We continue our series of blog posts on Sam Wineburg’s Historical Thinking and Other Unnatural Acts: Charting the Future of Teaching the Past.
In Chapter Three, “On the Reading of Historical Texts: The Breach Between School and Academy,” Wineburg compares the way high school students and historians read texts.
He starts by giving a group of students and a group of historians (in a variety of fields–not just early America) eight documents–secondary and primary–related to the Battle of Lexington. One of the passages came from an American history textbook. Here it is:
In April 1775, General Gage, the military governor of Massachusetts, sent out a body of troops to take possession of military stores at Concord, a short distance from Boston. At Lexington, a handful of “embattled farmers,” who had been tipped off by Paul Revere, barred the way. The “rebels” were ordered to disperse. They stood their ground. The English fired a volley of shots that killed eight patriots. It was not long before the swift-riding Paul Revere spread the news of this new atrocity to the neighboring colonies. The patriots of all of New England, although still a handful, were now ready to fight the English. Even in faraway North Carolina, patriots organized to resist them.
When asked to rank the eight documents in terms of trustworthiness, the historians ranked this passage dead last. They pointed out some of the historical inaccuracies, but mostly stressed the pro-patriot/Whiggish dimension of the account. Students, however, rated the textbook as the most trustworthy. “Derek,” a high school honors student, (who we met in a previous post), said that the textbook was just “reporting the facts.” Another student said the textbook offered “straight information.”
Most students, Avon Crismore notes, “expect a document to reveal something which they may regard as ‘the truth.'” They treat their teachers, professors, and textbooks as “divinely inspired.” Researchers Christie Haas and Linda Flowers elaborate further on our students’ natural inclination to do this:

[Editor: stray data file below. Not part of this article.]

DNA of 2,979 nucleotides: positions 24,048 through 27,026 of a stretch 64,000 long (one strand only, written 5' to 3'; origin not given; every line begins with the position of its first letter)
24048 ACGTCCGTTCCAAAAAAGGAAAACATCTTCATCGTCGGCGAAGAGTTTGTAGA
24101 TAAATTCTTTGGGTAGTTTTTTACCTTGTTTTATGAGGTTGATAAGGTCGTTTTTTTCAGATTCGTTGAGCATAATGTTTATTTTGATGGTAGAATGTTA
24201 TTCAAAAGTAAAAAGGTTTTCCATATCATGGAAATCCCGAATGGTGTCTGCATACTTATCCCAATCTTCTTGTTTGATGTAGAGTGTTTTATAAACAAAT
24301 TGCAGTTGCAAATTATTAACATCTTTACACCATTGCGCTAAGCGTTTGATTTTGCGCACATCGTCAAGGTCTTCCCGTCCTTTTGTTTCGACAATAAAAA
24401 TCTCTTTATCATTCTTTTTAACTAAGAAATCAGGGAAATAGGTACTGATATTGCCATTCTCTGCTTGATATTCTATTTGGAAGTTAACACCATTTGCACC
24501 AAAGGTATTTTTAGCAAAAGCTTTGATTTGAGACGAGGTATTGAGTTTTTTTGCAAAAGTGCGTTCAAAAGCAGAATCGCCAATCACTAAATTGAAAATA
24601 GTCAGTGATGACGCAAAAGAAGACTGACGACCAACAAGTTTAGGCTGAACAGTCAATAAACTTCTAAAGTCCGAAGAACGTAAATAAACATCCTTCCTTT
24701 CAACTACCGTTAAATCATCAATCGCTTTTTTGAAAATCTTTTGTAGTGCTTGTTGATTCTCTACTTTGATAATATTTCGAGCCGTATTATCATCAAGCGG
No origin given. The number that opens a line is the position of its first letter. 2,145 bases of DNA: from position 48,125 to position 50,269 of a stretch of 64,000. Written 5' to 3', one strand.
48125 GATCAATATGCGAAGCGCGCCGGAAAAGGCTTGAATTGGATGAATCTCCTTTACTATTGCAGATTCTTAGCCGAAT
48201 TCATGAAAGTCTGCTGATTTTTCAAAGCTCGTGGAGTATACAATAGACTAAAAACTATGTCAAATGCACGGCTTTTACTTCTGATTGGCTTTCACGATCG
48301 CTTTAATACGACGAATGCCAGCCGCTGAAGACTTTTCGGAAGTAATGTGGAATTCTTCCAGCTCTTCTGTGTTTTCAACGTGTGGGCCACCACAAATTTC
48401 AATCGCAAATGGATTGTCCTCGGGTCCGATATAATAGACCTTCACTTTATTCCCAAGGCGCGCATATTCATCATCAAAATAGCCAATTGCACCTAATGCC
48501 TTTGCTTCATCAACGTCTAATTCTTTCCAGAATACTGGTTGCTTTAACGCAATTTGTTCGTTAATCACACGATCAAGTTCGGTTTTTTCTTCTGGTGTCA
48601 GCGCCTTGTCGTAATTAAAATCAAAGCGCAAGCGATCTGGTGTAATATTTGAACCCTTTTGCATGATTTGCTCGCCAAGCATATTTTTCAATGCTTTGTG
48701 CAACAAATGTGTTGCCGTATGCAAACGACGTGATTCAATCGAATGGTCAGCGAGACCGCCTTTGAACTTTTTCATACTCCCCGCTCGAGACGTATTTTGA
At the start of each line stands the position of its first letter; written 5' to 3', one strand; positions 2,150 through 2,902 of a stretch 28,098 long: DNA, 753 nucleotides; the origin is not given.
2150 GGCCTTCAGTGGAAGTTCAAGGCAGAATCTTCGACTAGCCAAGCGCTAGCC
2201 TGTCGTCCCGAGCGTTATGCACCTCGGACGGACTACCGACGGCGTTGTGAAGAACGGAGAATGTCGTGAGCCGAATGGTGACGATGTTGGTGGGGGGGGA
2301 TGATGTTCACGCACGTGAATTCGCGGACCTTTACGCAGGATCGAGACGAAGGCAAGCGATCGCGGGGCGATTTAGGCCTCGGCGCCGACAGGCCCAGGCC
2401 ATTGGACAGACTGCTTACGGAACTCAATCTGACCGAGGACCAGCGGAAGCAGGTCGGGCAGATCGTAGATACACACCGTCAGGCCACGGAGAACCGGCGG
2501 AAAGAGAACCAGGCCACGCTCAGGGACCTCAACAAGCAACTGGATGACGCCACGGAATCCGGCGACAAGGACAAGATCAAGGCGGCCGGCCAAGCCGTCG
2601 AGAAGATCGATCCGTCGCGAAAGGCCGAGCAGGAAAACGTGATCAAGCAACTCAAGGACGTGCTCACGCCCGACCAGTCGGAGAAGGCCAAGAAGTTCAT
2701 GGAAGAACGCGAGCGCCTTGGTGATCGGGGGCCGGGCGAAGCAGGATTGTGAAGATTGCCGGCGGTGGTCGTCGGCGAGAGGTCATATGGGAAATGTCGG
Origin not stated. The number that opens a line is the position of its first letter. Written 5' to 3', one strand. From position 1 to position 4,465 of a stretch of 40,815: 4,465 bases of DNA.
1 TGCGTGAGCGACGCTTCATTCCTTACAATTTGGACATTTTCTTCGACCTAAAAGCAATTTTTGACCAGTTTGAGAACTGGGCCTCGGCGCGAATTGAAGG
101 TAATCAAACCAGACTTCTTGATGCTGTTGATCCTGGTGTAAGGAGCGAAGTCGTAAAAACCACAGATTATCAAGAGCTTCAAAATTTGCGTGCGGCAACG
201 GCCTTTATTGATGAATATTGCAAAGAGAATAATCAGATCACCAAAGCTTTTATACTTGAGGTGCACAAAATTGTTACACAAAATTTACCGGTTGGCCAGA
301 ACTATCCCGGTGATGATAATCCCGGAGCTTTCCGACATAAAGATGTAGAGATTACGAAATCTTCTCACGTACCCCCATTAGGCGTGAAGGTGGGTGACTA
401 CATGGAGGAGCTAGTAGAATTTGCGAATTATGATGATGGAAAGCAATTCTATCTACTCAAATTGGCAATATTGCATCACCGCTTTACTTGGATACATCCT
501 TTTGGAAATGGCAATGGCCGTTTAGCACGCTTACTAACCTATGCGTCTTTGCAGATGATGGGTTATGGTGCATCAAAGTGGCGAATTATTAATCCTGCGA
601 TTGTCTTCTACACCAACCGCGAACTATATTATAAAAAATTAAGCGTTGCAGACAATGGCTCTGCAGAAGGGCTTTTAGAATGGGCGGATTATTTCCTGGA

Their representations of text are closely tied to content: they read for information. Our students may believe that if they understand all the words and can paraphrase the propositional content of the text they have successfully read it.
For the students in Wineburg’s experiment, “the locus of authority was in the text; for historians, it was in the questions they formulated about the text.” Wineburg wants our students to move from “ways of reading” to “ways of knowing.” Reading, he argues. “is not merely a way to learn new information but becomes a way to engage in new kinds of thinking.” Traditional measures of “reading comprehension” tell us “a great deal about reading, but little about reading history.”
How do we teach our students to read (and learn) historically? Wineburg will offer illustrations of teachers trying to accomplish this later in the book, but for now he suggests that the schools must “look to the discipline” for answers. The answer is not to diversify pedagogical delivery (powerpoint, lecture, discussion, movies, etc…) or have students meet certain state “standards,” but to create environments where students can ask the right questions when they encounter the past through primary sources. These should be questions about context and bias and authorial intent, to name only a few. This, Wineburg adds, can be accomplished as early as third grade.
He sums up:
If we want students to read historical texts differently from their driver’s education manuals, if we want them to comprehend both text and subtext, I think we will have to change our lesson plans–not to mention our textbooks. If nothing else, we will have to reexamine our notions of what it means to acquire knowledge from text. The traditional view, in which knowledge goes from the page of the text to the head of the reader, is inadequate. But the metacognitive view, in which knowledge is constructed by students questioning themselves about a fixed and friendly text, is equally inadequate.